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How Boba Brings People Together

Updated: Nov 12, 2020



4 cups of water

4 TB tea leaves or 4 tea packets

4 TB maple syrup 

2 cups of plant milk (I like coconut or soy)

1 C of tapioca pearls (cooked according to instructions of package)


1 | make tapioca pearls according to instructions. 

2 | when the water boils, turn off heat and soak the tea bags/ tea leaves for ten minutes. 

3 | stir in plant milk and maple syrup. Sit in the freezer or fridge until cool. I suggest not to add ice or it will be watered down.

I grew obsessed with boba after coming to Santa Barbara for university. When my friend Hak went back to Japan due to COVID, he gave me a deadline of the end of May to claim the rest of the boba I won from him through boba bets. From friendly competitions to little errands to motivational pushes, there were four. From him at least.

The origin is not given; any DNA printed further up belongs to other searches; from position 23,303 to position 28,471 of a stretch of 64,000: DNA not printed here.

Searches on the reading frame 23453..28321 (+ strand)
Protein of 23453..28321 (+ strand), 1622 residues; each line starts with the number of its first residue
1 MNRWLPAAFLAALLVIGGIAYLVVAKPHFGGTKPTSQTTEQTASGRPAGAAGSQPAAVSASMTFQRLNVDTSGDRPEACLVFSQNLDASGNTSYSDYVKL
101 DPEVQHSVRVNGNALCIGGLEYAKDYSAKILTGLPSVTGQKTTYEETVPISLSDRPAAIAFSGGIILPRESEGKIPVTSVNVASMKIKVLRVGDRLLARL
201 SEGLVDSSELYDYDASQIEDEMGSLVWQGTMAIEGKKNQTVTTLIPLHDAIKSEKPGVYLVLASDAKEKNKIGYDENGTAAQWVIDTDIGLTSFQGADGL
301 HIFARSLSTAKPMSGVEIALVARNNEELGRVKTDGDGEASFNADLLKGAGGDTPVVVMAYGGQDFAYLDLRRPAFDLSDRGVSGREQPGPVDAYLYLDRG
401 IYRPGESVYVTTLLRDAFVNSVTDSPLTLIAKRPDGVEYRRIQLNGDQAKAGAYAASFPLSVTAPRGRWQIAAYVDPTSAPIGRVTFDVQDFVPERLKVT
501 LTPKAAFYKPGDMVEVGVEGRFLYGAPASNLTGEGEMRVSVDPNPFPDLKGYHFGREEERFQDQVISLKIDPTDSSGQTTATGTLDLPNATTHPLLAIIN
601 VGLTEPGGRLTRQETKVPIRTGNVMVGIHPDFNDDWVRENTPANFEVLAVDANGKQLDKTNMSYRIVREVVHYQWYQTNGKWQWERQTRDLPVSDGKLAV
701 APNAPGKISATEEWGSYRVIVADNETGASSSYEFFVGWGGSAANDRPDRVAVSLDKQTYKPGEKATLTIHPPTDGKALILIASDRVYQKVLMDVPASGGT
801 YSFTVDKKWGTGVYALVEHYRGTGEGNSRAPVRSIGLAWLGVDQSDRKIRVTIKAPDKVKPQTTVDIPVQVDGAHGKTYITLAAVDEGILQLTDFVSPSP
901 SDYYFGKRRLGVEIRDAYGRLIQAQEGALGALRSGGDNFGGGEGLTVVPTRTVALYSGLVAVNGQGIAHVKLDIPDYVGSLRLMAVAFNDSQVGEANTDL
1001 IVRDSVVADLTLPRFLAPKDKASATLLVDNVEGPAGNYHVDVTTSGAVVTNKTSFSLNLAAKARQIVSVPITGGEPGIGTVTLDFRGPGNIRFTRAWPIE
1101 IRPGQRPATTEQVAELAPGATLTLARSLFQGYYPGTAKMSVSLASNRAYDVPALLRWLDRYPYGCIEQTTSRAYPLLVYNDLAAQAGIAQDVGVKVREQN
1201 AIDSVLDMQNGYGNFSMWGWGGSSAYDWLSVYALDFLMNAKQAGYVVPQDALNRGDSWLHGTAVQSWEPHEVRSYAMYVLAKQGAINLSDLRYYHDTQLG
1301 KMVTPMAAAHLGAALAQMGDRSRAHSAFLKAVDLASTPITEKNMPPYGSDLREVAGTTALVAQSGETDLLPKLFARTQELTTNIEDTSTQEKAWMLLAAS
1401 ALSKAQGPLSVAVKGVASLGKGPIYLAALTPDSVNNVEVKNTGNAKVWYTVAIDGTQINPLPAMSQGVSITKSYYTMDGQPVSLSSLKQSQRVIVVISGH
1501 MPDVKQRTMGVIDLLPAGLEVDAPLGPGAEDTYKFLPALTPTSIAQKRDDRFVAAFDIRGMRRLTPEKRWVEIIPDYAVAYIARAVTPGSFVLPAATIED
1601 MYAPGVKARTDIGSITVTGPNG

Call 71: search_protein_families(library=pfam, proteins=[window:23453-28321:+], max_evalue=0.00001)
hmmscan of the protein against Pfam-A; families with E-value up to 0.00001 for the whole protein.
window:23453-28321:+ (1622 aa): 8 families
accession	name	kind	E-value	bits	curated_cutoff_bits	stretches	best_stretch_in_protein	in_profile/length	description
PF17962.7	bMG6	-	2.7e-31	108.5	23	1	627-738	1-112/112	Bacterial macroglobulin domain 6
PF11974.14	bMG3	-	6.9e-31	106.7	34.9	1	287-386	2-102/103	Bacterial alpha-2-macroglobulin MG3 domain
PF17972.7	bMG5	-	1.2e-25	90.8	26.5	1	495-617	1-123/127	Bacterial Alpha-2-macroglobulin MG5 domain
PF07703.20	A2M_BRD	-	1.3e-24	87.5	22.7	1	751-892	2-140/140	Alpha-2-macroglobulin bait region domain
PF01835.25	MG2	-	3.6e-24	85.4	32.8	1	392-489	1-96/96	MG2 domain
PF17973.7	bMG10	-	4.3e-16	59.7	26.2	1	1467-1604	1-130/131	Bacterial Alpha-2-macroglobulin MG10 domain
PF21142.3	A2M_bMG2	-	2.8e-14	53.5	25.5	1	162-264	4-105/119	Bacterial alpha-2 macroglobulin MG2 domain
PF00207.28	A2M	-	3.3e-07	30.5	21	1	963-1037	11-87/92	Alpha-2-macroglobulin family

“But why can’t you get them with me when you come back?” I asked. “It’s more fun to get boba together.”

“I don’t know when I will be back or if I can even come back.” 

During finals season, he texted me, “Sorry I couldn’t get your boba in person this quarter.”

Hak understood how boba is better enjoyed when we drink it together, especially as an excuse to meet for busy students like us. 

Boba is a drink invented in Taiwan by tea house owners who scooped tapioca pearls in their tea. This sweet drink composed of a tea base, creamer, sweetener, and topping—typically tapioca pearls—grew widespread in Asia in the 1990’s and flared in Asian communities worldwide afterwards. Asian immigrants and new generation children gravitated towards boba shops like lost boats using lighthouses to find home. 

When I moved to Santa Barbara for university, I was thrown in a sea of strangers that lived in a place that did not have the same familiarity as my hometown of east Los Angeles. I felt homesick. 

I remembered my sore legs, going to Welcome Week events through the day and exploring with friends at night. Not only were there more people with pale skin and blonde hair than my hometown, it was strange that there were no chain boba cafes. The restaurants that served Asian cuisine here did not have positive reputations. Grocery stores sold overpriced Asian ingredients. A pack of Samyang spicy noodles was six dollars more!